It was the headline of May 2nd I was looking for: “HERBERT LEMP INJURED DURING POLO MATCH.” Lemp was the captain of the Boise polo team. In the first practice game of the season, he was riding the ball toward the goal in the fourth chukker when his horse, Craven, stumbled. That sent the mayor-elect head-first into the dirt. The first report of his condition said that he was resting comfortably at St. Lukes and that friends were confident he would be able to attend his inauguration the next day.
Alas, no. The headline on May 7th read, “MAYOR H.F. LEMP DIES OF INJURIES SUFFERED IN FALL.” The story went on: “Herbert Frederick Lemp, mayor of Boise, died Friday morning at 7 o’clock, in St. Luke’s hospital.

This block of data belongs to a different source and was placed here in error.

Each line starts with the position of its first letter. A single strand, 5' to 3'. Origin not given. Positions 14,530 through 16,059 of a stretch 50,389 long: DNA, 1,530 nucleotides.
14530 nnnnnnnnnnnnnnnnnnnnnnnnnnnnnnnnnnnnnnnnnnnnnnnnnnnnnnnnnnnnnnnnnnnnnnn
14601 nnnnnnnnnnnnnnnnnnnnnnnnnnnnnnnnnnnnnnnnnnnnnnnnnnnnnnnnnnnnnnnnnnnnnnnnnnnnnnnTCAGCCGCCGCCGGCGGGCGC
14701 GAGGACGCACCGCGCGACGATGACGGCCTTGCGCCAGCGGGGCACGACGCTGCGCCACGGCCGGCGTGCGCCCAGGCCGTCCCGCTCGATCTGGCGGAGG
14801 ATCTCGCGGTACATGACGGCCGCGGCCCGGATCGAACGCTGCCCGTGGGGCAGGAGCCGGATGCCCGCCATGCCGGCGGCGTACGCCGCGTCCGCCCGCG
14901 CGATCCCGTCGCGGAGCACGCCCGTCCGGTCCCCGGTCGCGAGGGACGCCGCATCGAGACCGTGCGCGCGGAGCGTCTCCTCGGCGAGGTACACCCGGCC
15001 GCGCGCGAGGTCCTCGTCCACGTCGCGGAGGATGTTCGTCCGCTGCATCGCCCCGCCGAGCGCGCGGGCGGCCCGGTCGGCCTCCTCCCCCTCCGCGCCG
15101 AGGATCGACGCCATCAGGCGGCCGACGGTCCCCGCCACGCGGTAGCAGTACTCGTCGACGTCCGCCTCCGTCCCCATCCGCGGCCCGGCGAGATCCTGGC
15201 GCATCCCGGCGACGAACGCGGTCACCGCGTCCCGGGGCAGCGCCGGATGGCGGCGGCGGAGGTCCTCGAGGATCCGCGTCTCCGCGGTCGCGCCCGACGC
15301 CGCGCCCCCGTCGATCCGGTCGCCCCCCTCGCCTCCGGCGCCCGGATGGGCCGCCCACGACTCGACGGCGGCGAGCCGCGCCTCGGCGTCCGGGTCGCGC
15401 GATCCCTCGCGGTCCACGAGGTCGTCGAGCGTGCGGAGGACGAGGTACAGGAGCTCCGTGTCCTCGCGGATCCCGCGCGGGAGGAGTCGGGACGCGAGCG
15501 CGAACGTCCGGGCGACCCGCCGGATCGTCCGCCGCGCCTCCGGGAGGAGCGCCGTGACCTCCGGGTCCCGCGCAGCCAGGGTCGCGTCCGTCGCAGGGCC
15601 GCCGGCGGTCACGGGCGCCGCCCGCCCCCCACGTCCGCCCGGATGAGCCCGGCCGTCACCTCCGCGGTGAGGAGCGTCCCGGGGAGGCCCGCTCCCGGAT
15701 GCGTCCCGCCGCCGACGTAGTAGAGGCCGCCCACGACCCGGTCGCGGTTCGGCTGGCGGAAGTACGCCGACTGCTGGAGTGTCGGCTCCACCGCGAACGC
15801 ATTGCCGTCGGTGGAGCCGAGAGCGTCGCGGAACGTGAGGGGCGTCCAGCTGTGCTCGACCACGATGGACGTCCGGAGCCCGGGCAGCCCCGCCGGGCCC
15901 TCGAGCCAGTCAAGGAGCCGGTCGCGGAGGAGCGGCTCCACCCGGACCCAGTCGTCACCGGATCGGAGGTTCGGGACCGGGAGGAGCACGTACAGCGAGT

“The fractious caprice of a half-tamed polo pony, which hurled the city’s mayor to the ground during a practice game last Sunday afternoon inflicted the injury which took his life.
“The death was announced to Boise citizens by the tolling of the Central fire state bell, which continued at 20-second intervals for an hour, and by flags flying at half-staff.”
Though he never got to serve Herbert, was not the first Lemp elected mayor of Boise. His father, John, turned a teacup full of Idaho City gold dust into a fortune through investments in brewing and real estate, making him the wealthiest man in Ada County. John Lemp served as mayor of Boise for a year, 1875-76.
A post in History of Boise 1863-1963 by Bob Hartman brought this story to my attention. Thanks, Bob. He also let me use the photo of Herbert Lemp on his horse, Scrambled Eggs, on the steps of the capitol. Not the hobbles on the horse.